One of the first events that Deb and I ever attended here at King’s Church was the annual picnic. It was July 1995, and we were visiting one Sunday in preparation for our big move to Catford the following September. Back in those days, the summer picnic was a casual affair, where 100 or so people gathered in a corner of a local park after church to share food, spend time with friends and play some football. I seem to remember my skills on the pitch were pretty good back then!
Today, the summer picnic remains a highlight of our church calendar. But as King's has grown, so has the event. Nowadays we hire a local sports arena for the afternoon in order to accommodate the hundreds of people who come along and ensure that we can provide a safe venue for young children. This year’s picnic is taking place this Sunday, 9th July, from 1pm to 5pm at the Ladywell Arena in Catford. There will be a BBQ, ice cream van, bouncy castles, as well as sports and games for all ages. The event is free – just bring your lunch or some money to buy food. Have a look at the video below for some highlights from last year.
The weather is looking good, and Sunday promises to be another great King’s picnic. Sadly my football-playing days are in the past, but I shall enjoy watching from the sidelines. I look forward to seeing you there.
Posted by Steve Tibbert
29th June 2017
Last Sunday, Deb and I spent an evening with some of the younger leaders at King’s, talking about personality types. This is a fantastic group of young men and women, and we had a lot of fun doing a couple of personality tests and looking at the results, but amidst the laughter some important insights were emerging.
Knowing our strengths and weaknesses, having a realistic understanding of how others experience us, is vital if we are to work effectively as leaders. Below you will find a blog I posted in 2015 about the importance of knowing yourself. I hope you find it helpful.
'Be yourself; everyone else is already taken.' Oscar Wilde
Last week, I was fortunate to spend a few days at our ‘learning community’ in which leaders from several churches in the UK, the USA and elsewhere gathered for teaching and to spend time together as teams to reflect and plan for next steps. I particularly enjoyed hearing one of the guest speakers, Michael Fletcher. He leads a church of some 5000 people in North Carolina, USA, and I was eager to hear his insights on leadership. What would his advice be for taking your church to the next level? Powerful preaching? An effective outreach programme? Whilst all those are clearly important elements, it was reassuring that his first point was that good leaders know themselves.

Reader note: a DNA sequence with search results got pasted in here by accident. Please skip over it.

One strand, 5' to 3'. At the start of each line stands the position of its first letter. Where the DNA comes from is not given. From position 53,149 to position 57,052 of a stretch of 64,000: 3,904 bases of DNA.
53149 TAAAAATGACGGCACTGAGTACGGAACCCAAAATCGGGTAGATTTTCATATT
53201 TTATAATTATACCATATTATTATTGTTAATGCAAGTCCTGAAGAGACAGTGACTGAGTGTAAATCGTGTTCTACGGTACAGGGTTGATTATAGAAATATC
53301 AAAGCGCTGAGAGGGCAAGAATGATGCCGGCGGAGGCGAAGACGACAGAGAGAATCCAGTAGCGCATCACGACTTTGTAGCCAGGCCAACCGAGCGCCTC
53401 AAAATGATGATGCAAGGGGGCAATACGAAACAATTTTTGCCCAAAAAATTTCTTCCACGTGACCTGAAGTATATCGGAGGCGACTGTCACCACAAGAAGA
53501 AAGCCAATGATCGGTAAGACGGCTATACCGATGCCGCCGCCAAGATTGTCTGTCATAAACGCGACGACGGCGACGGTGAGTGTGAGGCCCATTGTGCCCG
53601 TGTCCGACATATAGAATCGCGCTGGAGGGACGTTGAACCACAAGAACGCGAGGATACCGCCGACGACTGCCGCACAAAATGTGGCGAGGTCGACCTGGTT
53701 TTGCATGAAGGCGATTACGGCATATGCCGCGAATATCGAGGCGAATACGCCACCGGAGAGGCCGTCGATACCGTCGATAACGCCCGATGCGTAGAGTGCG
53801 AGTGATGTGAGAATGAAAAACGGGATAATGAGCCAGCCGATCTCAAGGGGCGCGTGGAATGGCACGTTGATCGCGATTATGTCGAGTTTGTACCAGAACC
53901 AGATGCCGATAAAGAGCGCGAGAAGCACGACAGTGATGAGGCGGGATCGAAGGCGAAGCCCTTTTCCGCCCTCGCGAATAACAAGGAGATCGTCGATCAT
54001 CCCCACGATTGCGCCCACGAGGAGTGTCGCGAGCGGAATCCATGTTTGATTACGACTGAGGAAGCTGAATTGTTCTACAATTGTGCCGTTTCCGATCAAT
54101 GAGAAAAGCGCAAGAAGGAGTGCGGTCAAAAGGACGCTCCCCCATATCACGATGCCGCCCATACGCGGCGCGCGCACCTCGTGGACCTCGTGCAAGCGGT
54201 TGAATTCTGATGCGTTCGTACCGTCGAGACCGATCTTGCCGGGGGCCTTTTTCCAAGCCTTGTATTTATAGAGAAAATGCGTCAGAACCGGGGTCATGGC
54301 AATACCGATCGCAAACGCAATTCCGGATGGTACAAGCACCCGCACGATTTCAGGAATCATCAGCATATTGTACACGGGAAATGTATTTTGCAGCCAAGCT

The importance of knowing who I am is something I have been aware of for many years now. Of course, on first hearing it can sound a little like navel-gazing. Aren’t we in danger of becoming too self-absorbed, too introspective? Isn’t there a danger that spending too much time thinking about ourselves could prevent us from getting on with the real work of spreading the gospel and building God’s church? Naturally, if all you do is talk about yourself with others, you will soon turn your audience off. But I would argue that having a realistic awareness of who you are, your strengths and weaknesses, will make you a more effective leader in the long term. If spending time understanding yourself is part of an ongoing reflection on how you experience life and how others experience you, then it can lead to significant personal growth.
Recently, another leader came to talk to me about the options for his future. He shared some thoughts and possible paths for ministry and then asked for my comments. I paused for a while, wanting to give good counsel and then answered that at this stage in the process, self-awareness was crucial. To ensure a good fit wherever he ended up, he needed to consider who he is. These are some of the questions I suggested he ask himself: What season of life and ministry am I in? How do I process life? How do other people experience me? What are my primary and secondary gifts? What is my personality type? Having an understanding of all these aspects can ensure that we place ourselves where we are most likely to be effective for God and his church.
This blog was originally posted on 1st October 2015.
Image: Self Portrait in Vienna by Luca Sartoni, used under CC
Posted by Steve Tibbert
Steve Tibbert leads King’s Church London, with sites in Catford, Downham and Lee. Over the past fifteen years the church has seen continued growth, both in size and diversity. Steve is also involved in Newfrontiers and regularly coaches other lead elders. His book, Good to Grow, was published in July 2011. He is married to Deb, and they have three sons.